40 First Grade Sight Words and How to Practice Them at Home
Reading is a complex skill that requires lots of little processes coming together to make sense from a bunch of symbols on the page. And as your child begins to master age-appropriate books in first grade, they'll be using a lot of different strategies to read.
Much of the work of reading is spent decoding words by segmenting into sounds then blending them together to make words. For instance, the way the word "cat" can be separated into the sounds c, a, and t, and sounded out to make the word "cat." However, some words cannot be easily sounded out, and since they often appear in text, it helps for kids to be able to recognize them with just one look. Enter the concept of sight words.
Sight words need to be recognized at a glance, and parents can help kids to learn these important words in a number of ways. Here's what they're all about, plus ways you can help your first grader master them.
The most common sight words are available in lists compiled by educational experts more than 70 years ago. Dr. Edward Dolch produced his word list for kids aged PreK through to Grade 3. His list is still used in schools today and includes over 200 words.
Dr. Edward Fry expanded on these word lists for grades 1-10 developing a bank of the 1,000 most commonly used words. Dolch words are the ones your child will encounter first as they learn to read and include words like: and, away, big, blue, can, come, down, find, for, funny, go, help, here. Fry words are the expanded bank of keywords that children learn as they go into the third grade and beyond, they include: almost, along, always, began, between.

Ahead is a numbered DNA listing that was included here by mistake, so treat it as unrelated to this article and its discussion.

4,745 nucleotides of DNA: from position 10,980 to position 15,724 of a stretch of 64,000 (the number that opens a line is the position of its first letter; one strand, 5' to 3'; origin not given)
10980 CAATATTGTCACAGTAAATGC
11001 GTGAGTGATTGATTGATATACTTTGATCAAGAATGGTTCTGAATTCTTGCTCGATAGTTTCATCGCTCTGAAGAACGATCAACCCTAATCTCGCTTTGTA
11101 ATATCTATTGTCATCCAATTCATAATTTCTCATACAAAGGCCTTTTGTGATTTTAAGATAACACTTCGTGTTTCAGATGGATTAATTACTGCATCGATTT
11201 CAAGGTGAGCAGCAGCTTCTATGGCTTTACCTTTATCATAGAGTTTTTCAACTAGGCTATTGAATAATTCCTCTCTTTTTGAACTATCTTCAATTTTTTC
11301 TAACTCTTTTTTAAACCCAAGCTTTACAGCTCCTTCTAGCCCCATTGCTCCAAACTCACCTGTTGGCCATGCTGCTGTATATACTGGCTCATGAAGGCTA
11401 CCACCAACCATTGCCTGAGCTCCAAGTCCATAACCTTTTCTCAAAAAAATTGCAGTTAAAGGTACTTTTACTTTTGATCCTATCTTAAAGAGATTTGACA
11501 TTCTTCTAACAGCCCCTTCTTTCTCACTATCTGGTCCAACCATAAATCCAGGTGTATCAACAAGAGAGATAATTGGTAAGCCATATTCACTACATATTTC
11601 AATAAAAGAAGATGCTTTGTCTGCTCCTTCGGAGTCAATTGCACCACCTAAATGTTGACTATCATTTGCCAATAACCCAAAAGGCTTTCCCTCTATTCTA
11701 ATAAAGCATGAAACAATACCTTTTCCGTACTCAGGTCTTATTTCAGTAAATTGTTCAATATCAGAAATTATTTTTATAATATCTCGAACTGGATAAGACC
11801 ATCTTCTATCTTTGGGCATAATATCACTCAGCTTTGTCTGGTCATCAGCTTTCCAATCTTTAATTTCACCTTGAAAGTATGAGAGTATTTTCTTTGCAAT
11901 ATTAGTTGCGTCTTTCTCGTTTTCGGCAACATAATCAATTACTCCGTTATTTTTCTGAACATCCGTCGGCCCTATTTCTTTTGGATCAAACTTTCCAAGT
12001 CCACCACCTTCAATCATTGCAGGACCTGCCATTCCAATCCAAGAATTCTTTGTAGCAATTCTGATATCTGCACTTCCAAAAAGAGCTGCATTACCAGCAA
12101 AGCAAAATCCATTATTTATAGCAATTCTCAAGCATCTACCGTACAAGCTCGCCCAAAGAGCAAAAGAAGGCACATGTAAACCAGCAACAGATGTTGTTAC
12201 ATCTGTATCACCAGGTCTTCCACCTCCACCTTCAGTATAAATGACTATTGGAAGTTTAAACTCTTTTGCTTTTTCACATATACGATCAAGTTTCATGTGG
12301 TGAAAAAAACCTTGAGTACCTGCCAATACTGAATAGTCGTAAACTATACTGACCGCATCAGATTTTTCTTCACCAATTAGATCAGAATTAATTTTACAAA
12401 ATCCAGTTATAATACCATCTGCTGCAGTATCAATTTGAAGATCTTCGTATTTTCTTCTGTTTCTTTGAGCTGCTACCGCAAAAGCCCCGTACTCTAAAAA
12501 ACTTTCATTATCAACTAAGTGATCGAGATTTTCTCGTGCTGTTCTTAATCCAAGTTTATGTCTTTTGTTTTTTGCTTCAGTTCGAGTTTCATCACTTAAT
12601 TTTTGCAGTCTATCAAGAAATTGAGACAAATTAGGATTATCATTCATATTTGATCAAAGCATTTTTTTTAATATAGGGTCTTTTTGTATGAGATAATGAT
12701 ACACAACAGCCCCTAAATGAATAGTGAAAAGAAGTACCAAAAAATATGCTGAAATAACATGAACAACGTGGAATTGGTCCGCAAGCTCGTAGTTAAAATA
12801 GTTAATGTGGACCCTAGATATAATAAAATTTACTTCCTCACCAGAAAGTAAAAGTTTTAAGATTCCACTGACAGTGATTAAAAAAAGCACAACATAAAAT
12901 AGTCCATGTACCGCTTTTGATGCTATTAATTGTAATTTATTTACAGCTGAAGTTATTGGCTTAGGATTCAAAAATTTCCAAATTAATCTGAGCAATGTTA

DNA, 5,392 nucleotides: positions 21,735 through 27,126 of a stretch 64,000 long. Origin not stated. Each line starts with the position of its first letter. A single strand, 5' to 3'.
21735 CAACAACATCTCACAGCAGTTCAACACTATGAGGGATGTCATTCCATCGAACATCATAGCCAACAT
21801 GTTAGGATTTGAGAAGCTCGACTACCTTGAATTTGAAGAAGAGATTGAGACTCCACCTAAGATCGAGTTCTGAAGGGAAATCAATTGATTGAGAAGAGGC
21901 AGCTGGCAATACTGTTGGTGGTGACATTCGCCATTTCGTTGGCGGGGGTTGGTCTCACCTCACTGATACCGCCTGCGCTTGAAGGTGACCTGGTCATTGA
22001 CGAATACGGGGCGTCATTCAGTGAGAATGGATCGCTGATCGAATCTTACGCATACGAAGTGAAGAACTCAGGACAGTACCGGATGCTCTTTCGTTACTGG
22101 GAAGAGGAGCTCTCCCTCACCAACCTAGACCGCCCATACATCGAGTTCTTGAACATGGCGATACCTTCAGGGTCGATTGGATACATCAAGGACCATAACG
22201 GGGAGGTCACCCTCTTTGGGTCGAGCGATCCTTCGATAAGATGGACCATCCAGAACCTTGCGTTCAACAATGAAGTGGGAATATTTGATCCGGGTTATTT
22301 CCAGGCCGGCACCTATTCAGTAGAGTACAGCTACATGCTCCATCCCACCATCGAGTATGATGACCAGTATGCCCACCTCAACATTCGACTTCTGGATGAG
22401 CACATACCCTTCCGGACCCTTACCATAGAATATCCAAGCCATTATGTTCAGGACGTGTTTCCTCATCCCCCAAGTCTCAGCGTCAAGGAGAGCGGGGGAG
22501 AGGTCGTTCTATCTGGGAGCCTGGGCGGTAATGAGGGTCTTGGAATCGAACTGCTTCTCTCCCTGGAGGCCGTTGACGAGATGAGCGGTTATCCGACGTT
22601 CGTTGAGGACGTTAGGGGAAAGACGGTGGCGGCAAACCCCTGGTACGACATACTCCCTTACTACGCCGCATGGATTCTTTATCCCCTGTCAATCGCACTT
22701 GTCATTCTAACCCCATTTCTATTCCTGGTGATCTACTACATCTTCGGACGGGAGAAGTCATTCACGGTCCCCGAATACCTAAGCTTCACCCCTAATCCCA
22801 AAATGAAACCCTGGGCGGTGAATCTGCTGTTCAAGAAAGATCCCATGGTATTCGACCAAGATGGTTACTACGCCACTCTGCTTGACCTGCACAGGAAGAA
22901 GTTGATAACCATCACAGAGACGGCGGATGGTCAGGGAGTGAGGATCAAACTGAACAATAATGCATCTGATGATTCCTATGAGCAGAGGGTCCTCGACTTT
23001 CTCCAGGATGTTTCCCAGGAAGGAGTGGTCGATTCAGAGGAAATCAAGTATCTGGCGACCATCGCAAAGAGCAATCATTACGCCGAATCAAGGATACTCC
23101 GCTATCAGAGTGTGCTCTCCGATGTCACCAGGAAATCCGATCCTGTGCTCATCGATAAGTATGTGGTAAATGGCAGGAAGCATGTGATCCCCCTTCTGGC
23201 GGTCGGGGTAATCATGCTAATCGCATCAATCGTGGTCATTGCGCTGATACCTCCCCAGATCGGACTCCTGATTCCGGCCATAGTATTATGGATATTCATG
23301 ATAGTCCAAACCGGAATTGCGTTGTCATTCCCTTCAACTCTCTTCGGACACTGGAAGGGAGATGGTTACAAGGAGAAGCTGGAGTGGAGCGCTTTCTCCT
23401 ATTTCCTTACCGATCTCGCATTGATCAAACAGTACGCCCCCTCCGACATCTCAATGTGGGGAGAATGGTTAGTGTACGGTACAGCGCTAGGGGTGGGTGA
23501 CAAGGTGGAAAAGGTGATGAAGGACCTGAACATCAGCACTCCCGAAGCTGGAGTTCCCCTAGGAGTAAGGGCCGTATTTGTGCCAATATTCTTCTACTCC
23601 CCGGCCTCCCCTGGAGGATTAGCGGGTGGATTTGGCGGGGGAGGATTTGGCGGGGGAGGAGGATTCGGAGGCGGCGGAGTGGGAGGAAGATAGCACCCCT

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Grade 1 Sight Words List
Dolch's list of first grade sight words includes 41 words building on those learned in Kindergarten. Here they are:
How to Practice Sight Words at Home
Learning sight words is an important part of developing early reading skills, but it can seem a little dull to children. Incorporate these games and fun activities as well as simply enjoying books together to help keep things interesting. With this practice, your child will soon be reading the goodnight story to you!
Write 5-7 sight words on sticky notes and put them up around the house
Quiz your child on these words throughout the day. You can also keep kids active at the same time by asking them to jog/skip/jump when they get to particular words. Feel free to swap the words over as your child masters them, but be sure to circle back and consolidate their knowledge.
Play the question game
Kids love to answer questions, so write these two sight words on their own cards: "when" and "how." Then let your child ask you questions so long as they can select and read aloud the right question word.
Play Go Fish
Start with ten sight words at a time and write them out twice on cards to make a pair. Play Go Fish by turning one card over at a time and trying to match the sight word. Make sure your child reads the word aloud as well as matching them by sight.
Create flashcards and test your child on them. Make it a game by using a timer and moving on to a new card if your child gets frustrated. Repeat the same set of words to give your child confidence through achievement before moving on o a new set.